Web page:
Introduction


A variable of a certain data type such as int or char can store only one element of that data type. An array, on the other hand, can store multiple elements of a fixed data type. An array, thus, allows a programmer to address a collection of similar elements by a single name, while also allowing him to address each of the elements by their index in the array.

Can we create a collection of data elements of various data types and refer to this collection by a single name? The answer to this question is 'yes' and this is possible by the use of structures. A structure allows you to make a collection of various elements of different data types and refer to them by a single name. A structure can contain arrays as well. Hence, a structure in some sense acts like a new data type which has multiple components of various other data types. So, it is possible to make an array of structure variables also.

Theory


Arrays are used to store large sets of data and manipulate them but the disadvantage is that all the elements stored in an array are to be of the same data type. When we need a collection of different data items of different data types, such as integer, float etc., we can use a structure. Structure can be seen as datatype composed of different datatypes. For example, suppose you want to store information about students enrolling in a university. Then, you may naturally want to store information like Student Name, Roll Number, Gender, Batch, etc. Ofcourse, you can create separate arrays for storing each of these quantities, but notice that for each student this diverse data is highly related. So, using a structre to pack these data entries into a single variables would be a good choice. In this case we can define the structure as,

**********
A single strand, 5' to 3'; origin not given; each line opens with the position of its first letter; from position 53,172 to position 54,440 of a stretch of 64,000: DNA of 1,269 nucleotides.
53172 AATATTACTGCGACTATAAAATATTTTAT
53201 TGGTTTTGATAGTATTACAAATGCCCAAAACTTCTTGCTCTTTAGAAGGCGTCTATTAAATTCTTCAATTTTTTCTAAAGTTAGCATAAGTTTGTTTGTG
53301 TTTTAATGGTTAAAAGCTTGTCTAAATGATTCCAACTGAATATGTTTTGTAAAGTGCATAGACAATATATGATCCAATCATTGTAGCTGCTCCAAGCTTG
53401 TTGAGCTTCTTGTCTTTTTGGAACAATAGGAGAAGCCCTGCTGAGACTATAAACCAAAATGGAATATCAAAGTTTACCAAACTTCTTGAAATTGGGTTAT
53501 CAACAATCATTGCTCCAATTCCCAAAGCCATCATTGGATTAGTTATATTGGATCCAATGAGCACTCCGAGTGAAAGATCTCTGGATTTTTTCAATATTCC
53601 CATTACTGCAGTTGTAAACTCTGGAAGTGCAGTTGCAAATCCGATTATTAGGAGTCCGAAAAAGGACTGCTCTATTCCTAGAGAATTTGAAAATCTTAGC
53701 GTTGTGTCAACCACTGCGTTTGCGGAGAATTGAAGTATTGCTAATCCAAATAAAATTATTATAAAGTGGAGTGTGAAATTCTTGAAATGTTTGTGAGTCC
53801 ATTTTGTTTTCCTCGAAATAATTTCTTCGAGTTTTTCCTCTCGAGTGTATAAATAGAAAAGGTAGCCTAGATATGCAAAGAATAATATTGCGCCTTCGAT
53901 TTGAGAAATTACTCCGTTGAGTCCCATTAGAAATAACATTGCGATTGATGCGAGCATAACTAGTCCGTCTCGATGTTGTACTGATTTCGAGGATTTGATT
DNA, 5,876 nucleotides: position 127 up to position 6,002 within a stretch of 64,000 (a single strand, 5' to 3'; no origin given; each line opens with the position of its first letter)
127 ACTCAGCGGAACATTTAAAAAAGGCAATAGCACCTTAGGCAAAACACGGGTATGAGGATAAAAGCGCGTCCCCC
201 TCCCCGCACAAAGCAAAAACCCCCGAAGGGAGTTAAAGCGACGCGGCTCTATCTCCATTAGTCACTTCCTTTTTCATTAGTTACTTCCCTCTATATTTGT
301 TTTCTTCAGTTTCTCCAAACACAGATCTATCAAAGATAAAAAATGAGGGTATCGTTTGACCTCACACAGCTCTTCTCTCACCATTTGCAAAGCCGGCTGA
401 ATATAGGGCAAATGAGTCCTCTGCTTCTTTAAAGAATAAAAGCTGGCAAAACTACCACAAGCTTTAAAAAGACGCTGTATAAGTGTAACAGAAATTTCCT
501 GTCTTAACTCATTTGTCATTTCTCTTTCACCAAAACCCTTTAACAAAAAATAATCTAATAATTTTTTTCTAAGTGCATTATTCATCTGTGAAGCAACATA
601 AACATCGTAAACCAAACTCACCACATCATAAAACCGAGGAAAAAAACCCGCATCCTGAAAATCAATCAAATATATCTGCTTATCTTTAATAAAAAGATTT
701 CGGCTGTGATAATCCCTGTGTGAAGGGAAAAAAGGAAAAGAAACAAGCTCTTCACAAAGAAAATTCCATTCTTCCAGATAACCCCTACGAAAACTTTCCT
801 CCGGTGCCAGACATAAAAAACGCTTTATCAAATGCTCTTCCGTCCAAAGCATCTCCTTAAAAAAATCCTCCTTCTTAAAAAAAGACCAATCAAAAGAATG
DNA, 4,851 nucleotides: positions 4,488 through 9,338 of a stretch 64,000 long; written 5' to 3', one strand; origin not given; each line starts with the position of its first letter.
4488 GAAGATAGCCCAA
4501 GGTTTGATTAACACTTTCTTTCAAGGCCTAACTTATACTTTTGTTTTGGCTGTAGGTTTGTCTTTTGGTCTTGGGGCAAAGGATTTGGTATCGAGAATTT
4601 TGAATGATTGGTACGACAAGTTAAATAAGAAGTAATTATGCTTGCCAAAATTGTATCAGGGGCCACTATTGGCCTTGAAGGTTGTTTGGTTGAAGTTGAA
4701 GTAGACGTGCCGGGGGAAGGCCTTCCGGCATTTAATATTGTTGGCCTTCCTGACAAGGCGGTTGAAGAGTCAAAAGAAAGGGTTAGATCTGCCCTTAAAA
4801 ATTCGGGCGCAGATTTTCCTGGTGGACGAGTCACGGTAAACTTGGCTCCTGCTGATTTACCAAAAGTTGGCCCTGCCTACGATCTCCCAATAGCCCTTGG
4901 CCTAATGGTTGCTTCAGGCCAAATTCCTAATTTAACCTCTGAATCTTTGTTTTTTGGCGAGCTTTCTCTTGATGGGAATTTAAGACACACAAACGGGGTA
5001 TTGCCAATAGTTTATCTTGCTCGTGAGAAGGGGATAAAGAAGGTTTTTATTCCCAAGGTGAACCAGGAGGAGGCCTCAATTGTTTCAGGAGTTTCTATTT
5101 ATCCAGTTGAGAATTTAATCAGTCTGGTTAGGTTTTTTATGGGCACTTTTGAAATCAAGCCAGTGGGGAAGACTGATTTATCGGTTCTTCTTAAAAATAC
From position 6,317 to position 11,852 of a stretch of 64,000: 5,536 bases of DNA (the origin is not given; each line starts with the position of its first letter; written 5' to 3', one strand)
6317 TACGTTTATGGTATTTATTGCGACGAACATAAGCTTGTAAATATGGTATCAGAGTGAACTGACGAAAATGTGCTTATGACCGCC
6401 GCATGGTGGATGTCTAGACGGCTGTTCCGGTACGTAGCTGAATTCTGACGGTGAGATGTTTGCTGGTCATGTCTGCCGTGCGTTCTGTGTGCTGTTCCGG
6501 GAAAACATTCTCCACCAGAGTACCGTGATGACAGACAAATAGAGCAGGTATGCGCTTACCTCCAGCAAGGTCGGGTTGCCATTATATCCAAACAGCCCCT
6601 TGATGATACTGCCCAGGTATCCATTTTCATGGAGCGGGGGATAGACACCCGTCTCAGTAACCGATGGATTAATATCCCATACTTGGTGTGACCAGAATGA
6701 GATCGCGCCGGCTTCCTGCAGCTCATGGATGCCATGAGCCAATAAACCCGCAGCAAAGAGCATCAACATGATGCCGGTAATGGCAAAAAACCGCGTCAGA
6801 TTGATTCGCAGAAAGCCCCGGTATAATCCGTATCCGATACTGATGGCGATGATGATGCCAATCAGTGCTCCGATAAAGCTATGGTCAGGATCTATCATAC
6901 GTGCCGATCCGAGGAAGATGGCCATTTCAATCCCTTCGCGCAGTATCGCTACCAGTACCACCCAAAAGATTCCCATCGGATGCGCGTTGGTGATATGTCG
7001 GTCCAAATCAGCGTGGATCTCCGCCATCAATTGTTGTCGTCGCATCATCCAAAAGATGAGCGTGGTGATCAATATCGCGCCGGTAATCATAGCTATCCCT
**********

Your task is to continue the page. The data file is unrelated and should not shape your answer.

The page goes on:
struct student_record{
            char Name[100];
            int Roll;
            char gender;
            char Stream[100];
            };
          

This definition will practically create a new datatype students_record having a 2 character arrays, one integer and one character. So, in the main function one can define variables of this new compound datatype as,

            student_record student1, student2;
          

You can even define an array of structure variables like,

            students_record students[100];
          

Now, the individual elements of a structure variable can be addressed by the dot(.) operator. For example, the variable student1 can initialized using the following statements:

            strcpy(student1.Name,"Abc");
            student1.Roll=24;
            student1.gender='m';
            strcpy(student1.Stream,"Computer Science");
          

An interesting thing to note is that the memory allocation for the whole structure is done contigously. So, size of one variable of type student_record is 100+4+1+100=205 bytes. And, if r1 and r2 are two variables of the structure struct_record, then writing r1=r2 is equivalent to copying the data in 205 bytes corresponding to r2 and copying them into r1.

Objective


  1. To understand how to use structures as a compund datatype.
  2. To be able to design structures according to your requirement.
  3. To understand when structures are better datastructures than arrays.

Manual


In this experiment you will understand how to define structures according to problem requirements. You will also do operations on structure elements.

Procedure


  1. Press start to start the experiment and select a value of N.
  2. Press next to see the execution of the code
  3. Relavant line in the code is shown here
  4. The output of the code is shown in the right